The message of Advent is that each moment has eternal significance, that the God of all things past and things future, is also the God of the here and now. God invites us to live in the present in expectation and awareness of the fact that eternal realities can and do break in at any moment. And so, this morning, Advent is here. Now is the time to look at the quality of our waiting. Are we passively waiting, or are we “walking in the light of the Lord” while we actively await His coming? Jesus has told us that the kingdom of God is “breaking in”, which is an interesting choice of words.
All of Jesus’ preaching and teaching has been aimed at helping us to understand what the kingdom of God is like. Those who take seriously the kingdom of God, as Jesus teaches it, must know clearly and well that our work isn’t over when we’ve shared the Good News nor with the truth of His coming again. This isn’t the whole message.
There’s so much more to the Gospel than that. Kingdom living isn’t a simple matter that can be summed up in a cliché or pious pronouncements. Advent challenges us to hear and believe the promise of Emmanuel, God with us. That challenge doesn’t call us to be so heavenly-minded that we’re no earthly good, to become so starry-eyed over the future that we overlook the present. Advent reminds us that God often breaks in to our lives unexpectedly. We cannot know the time or the day of our next encounter with the Holy. Christ will come again no matter what, so we must be about the business of the Father each and every day. We must be about the business of the kingdom.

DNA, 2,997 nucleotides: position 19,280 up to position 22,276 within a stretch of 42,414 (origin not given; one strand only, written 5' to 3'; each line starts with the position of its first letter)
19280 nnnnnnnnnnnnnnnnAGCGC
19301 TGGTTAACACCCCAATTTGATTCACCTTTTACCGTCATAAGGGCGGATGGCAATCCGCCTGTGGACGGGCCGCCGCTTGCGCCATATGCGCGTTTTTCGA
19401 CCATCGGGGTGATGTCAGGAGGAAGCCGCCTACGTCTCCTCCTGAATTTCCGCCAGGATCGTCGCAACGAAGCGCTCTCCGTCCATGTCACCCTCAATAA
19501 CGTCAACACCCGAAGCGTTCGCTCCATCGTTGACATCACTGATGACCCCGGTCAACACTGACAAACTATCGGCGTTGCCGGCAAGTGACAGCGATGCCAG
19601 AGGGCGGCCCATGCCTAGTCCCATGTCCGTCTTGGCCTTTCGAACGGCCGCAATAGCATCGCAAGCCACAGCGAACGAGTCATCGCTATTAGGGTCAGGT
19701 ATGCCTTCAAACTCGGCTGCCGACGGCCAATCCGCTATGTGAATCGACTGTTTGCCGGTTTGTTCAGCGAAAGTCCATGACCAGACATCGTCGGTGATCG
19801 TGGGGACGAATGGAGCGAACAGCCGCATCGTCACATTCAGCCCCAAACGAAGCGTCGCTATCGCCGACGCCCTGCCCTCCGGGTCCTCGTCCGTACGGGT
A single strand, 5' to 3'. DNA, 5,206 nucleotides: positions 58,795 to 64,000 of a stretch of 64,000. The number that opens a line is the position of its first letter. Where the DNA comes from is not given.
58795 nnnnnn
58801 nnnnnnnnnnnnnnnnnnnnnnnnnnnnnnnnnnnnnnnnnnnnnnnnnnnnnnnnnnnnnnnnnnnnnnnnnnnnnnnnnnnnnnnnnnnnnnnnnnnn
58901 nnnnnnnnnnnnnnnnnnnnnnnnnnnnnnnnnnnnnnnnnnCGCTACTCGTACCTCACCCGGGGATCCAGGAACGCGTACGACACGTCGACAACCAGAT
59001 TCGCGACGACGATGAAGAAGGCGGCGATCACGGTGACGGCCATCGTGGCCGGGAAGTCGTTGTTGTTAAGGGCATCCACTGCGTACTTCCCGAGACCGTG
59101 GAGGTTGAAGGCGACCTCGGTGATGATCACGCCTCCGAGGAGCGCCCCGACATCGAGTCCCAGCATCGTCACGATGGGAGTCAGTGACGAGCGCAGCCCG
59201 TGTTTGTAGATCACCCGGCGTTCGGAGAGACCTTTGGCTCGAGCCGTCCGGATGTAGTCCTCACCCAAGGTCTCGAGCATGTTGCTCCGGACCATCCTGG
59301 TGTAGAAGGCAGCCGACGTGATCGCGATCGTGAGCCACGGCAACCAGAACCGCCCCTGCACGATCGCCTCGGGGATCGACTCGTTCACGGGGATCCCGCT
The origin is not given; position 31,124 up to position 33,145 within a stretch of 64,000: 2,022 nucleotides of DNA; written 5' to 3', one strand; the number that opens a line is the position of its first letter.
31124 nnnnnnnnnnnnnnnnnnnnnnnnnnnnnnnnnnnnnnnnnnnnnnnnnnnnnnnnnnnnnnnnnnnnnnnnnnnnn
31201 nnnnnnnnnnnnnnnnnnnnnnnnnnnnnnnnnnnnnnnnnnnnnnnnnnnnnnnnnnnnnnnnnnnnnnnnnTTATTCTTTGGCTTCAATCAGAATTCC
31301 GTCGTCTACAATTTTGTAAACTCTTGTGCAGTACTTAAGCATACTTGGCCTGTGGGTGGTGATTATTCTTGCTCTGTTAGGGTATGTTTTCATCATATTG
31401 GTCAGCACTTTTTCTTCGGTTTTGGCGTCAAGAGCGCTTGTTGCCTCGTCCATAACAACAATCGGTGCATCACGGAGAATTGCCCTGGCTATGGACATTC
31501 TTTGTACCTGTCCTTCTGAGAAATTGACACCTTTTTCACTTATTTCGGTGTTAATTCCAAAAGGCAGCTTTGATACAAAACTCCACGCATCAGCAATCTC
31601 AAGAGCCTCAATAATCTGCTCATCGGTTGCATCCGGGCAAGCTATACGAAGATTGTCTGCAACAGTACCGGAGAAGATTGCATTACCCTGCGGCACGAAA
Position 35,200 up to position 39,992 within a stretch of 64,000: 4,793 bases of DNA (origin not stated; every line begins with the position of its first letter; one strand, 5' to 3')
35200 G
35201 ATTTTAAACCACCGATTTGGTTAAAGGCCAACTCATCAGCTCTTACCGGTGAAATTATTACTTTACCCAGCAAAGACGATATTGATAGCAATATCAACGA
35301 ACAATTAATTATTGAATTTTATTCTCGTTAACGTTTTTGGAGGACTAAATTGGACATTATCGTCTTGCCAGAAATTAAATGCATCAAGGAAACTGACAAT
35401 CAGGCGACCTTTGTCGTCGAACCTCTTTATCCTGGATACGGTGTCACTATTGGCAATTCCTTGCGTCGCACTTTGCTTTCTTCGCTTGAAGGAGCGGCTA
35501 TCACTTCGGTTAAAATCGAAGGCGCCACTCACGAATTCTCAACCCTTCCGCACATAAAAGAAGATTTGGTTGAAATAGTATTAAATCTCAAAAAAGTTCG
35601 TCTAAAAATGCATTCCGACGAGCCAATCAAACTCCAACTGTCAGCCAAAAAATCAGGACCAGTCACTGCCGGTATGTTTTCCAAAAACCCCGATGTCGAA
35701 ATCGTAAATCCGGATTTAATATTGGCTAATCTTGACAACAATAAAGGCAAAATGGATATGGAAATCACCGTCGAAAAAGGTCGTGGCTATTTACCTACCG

So now, the greens have been hung, the Chrismon tree is decorated and the first Advent candle has been lit. You might say that it’s beginning to look a lot like Christmas, as the song says. But are we ready for Christmas yet? I don’t think so. I think that’s why there are four Sundays in Advent. Instead of being a time of consumer manic panic, Advent is a time of preparation for the gift of a miraculous presence.
Advent is our time to wake up, get up, and listen up, for the presence of Jesus. Advent is when the faithful are called to a renewed sense of consciousness, a new sense of “count-down” to the presence of Christ on earth. Advent is a time for the church to wake up, get up, listen up and get busy. Advent is a reminder of who came and for what reason. Advent is a reminder that we’re to be about the Father’s business of preparing for the coming of our King. Jesus is coming whether we’re ready or not, so don’t get caught up in the worry about things yet to come. Rather let us be ready; let us be faithful stewards and share this Good News and be about the business of the God’s kingdom.